Eric Dutram: As consumer spending is the key to the viability of any economy, the health of the retail industry is an important economic indicator. According to the National Retail Federation, retail spending accounts for about $2.5 trillion of annual U.S. GDP and acts as a barometer for measuring the health of the nation’s economy.
The Conference Board’s reading of the Consumer Confidence Index — a yardstick of U.S. consumer health — continues to post solid figures, while the unemployment rate is also trending lower. Thanks to these factors, many are starting to feel more confident about their economic condition and are considering spending once more.
With improving unemployment rates, increasing home prices and rising consumer confidence, this holiday season is expected to be good for retailers. The National Retail Federation expects holiday sales this year to rise 4.1% to $586.1 billion, above the 10-year average holiday sales increase of 3.5%, but still lower than the 5.6% growth recorded in the 2011 holiday season.
Optimism for the holiday season remains intact as retail promotions are expected to hit the right chord with holiday shoppers. Retailers have gone to great lengths to make the most of the busiest shopping time of the year, offering lucrative discounts to flexibility of shopping through smartphones and tablets, to free shipping and 24-hour shopping.
The latest trend this holiday season is the policy of matching prices being offered by online retail giants in order to keep up with the competition. Further, to better serve the shoppers, the retailers are ramping up their hiring plans as well, suggesting a pretty optimistic tone overall.
Investors willing to invest in this space of the market, and take advantage of the positive impact of the upcoming holiday season on retailers, should consider looking to top Ranked ETFs in the space. One way of doing this is via the Zacks ETF Rank which helps to narrow down the broad ETF field to a more manageable level.
About the Zacks ETF Rank
The Zacks ETF Rank provides a recommendation for the ETF in the context of our outlook for the underlying industry, sector, style box, or asset class. Our proprietary methodology also takes into account the risk preferences of investors. ETFs are ranked on a scale of 1 (Strong Buy) to 5 (Strong Sell) while they also receive one of three risk ratings, namely Low, Medium, or High.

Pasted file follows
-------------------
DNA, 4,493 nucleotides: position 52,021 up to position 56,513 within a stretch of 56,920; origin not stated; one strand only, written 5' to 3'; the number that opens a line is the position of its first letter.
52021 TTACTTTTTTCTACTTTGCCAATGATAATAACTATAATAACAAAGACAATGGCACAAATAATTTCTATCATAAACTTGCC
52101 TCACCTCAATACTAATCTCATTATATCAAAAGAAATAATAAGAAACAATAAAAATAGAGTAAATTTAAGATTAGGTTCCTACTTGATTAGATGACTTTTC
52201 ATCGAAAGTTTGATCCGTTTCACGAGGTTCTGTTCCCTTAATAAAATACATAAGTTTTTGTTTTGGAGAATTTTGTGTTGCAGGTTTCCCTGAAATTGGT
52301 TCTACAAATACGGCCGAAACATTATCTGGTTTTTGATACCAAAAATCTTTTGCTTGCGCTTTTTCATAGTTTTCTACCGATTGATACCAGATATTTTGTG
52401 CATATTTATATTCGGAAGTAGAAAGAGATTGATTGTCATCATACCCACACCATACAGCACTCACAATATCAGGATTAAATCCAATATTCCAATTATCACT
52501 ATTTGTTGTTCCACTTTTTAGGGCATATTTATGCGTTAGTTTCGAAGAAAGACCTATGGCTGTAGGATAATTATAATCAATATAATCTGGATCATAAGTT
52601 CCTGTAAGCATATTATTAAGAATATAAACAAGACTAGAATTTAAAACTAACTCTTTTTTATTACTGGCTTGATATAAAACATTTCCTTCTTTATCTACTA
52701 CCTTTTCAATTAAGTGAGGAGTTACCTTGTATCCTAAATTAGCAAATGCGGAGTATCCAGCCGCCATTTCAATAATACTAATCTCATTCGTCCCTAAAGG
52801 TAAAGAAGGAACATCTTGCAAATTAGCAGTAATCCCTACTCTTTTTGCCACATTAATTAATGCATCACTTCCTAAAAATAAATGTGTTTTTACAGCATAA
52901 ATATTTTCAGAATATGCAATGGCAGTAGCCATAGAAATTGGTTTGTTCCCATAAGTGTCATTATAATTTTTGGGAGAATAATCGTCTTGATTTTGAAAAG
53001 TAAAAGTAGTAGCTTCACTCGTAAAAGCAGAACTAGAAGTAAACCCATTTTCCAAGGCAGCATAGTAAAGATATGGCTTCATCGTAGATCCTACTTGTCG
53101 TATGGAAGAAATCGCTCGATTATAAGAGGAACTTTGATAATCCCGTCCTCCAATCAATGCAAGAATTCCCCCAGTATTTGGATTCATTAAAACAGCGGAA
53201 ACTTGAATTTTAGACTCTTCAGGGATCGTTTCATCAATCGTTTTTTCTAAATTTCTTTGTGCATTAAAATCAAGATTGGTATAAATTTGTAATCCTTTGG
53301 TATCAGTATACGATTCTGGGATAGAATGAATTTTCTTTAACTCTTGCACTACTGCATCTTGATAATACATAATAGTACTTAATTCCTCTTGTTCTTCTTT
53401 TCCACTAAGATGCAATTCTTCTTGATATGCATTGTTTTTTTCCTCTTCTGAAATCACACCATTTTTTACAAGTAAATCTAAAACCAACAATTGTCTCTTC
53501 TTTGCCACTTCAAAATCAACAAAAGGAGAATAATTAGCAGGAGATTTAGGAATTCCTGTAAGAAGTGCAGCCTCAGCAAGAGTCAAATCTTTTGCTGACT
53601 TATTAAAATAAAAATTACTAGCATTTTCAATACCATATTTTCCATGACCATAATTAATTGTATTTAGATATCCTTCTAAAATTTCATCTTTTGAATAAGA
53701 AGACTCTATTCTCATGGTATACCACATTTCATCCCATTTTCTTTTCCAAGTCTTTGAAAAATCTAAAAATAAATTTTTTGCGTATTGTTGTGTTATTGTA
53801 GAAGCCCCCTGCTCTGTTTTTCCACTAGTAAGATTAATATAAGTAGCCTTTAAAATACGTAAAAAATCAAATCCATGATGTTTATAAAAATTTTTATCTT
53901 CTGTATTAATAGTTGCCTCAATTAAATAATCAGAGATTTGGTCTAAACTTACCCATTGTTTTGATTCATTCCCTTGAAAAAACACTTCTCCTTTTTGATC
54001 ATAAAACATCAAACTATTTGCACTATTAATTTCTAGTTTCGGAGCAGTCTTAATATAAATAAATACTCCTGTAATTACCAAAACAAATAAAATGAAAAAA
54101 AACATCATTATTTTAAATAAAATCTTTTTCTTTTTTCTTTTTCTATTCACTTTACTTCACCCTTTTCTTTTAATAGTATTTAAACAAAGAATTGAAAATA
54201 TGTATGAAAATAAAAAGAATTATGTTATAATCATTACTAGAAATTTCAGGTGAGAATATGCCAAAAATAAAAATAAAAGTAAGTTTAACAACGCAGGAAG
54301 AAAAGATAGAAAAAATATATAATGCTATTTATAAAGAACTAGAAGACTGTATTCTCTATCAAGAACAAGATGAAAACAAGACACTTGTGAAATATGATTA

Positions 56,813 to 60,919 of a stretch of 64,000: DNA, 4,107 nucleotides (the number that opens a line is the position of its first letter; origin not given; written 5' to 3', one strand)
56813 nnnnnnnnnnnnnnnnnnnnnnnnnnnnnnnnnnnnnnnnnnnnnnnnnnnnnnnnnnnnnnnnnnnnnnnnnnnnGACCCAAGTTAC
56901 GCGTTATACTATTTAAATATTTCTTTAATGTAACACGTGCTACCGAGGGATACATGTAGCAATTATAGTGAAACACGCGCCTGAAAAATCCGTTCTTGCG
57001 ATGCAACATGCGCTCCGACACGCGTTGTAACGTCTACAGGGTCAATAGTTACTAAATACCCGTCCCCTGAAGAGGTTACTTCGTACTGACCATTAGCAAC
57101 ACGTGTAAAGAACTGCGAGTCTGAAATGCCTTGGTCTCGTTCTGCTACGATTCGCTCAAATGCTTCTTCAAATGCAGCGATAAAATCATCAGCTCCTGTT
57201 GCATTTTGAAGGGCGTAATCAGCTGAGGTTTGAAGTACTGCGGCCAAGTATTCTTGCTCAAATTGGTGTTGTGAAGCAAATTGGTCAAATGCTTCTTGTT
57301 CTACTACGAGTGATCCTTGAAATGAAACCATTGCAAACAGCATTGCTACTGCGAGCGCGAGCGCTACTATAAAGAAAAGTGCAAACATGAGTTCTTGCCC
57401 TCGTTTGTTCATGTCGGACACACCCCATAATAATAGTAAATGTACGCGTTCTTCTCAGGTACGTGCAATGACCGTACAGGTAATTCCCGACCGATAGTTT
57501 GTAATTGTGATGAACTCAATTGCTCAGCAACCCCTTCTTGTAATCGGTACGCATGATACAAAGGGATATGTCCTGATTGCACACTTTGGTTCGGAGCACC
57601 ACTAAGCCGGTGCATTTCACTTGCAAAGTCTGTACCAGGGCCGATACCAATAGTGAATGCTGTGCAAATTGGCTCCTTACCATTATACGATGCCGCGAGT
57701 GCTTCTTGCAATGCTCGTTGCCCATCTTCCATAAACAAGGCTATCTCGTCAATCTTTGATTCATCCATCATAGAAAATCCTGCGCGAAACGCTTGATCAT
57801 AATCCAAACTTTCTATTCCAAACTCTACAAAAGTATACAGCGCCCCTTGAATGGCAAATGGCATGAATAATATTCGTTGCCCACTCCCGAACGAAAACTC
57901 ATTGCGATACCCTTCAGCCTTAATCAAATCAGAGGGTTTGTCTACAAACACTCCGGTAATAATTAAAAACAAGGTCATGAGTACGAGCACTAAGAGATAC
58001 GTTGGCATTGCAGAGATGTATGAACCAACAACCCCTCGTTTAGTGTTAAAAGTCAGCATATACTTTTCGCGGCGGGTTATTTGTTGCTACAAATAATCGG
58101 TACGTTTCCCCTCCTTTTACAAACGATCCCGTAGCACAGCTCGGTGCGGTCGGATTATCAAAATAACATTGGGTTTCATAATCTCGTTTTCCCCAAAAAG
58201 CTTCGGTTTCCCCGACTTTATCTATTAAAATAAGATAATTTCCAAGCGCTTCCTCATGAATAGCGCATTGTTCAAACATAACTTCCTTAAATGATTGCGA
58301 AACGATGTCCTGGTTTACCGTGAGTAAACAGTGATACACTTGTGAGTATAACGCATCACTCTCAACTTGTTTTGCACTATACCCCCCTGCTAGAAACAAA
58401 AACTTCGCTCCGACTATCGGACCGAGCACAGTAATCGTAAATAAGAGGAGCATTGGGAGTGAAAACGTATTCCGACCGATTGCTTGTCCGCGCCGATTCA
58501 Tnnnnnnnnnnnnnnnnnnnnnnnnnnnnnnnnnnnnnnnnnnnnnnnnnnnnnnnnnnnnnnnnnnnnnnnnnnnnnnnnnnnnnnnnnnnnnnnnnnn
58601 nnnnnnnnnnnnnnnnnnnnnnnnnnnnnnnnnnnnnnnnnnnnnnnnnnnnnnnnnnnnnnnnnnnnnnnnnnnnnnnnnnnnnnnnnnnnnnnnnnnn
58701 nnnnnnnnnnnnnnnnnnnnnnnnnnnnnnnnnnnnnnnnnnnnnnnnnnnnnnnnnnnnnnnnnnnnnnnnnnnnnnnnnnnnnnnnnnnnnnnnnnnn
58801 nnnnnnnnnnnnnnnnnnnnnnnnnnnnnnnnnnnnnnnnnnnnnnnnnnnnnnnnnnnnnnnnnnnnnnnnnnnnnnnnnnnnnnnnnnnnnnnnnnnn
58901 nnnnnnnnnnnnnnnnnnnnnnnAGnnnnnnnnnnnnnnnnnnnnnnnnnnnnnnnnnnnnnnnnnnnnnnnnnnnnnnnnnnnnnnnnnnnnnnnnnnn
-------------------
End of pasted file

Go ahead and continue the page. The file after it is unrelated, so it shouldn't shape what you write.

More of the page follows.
The aim of our models is to select the best ETFs within each risk category. We assign each ETF one of five ranks within each risk bucket. Thus, the Zacks Rank reflects the expected return of an ETF relative to other products with a similar level of risk.
For investors seeking to apply this methodology to their portfolio in the Retail sector, we have taken a closer look at Zacks Ranked 2 or Buy’ ETF, the PowerShares Dynamic Retail Portfolio (NYSEARCA:PMR) below:
PowerShares Dynamic Retail Portfolio (NYSEARCA:PMR)
PMR is an exchange trading fund that tracks the Retail Intellidex. This equity index is intended to offer capital appreciation through appraisal of companies on the basis of a range of investment criteria which include: fundamental growth, stock valuation, investment timeliness, and risk factors.
Investors should note that to obtain exposure to this ETF they need to pay 63 basis points annually, which makes it the second most expensive fund in the space. PMR does maintain a significant exposure to small cap and large cap companies, and holds a small basket of just 30 stocks in total. The fund invests in an asset base of $49.1 million in its small portfolio of retail stocks and trades with a small volume level so total costs could be a bit higher (also see Play a Consumer Recovery with These Discretionary ETFs).
The fund is also, to some extent, concentrated more on its top holdings, with nearly 45% of the fund going to the top ten. Kroger holds the first position in the list, closely followed by CVS Caremark and Limited Brands. Retail giant Wal-Mart holds the seventh position in the fund with an asset investment of 4.72%.
Still, the fund delivered a return of 20% over a period of one year, and could push higher if the economy continues to improve. For this reason, we give this fund a Zacks ETF Rank of 2 or ‘Buy’ with a Medium Risk Rating.
In 1978, Len Zacks discovered the power of earnings estimates revisions to enable profitable investment decisions. Today, that discovery is still the heart of the Zacks Rank, a peerless stock rating system whose Strong Buy recommendation has an average return of 26% per year.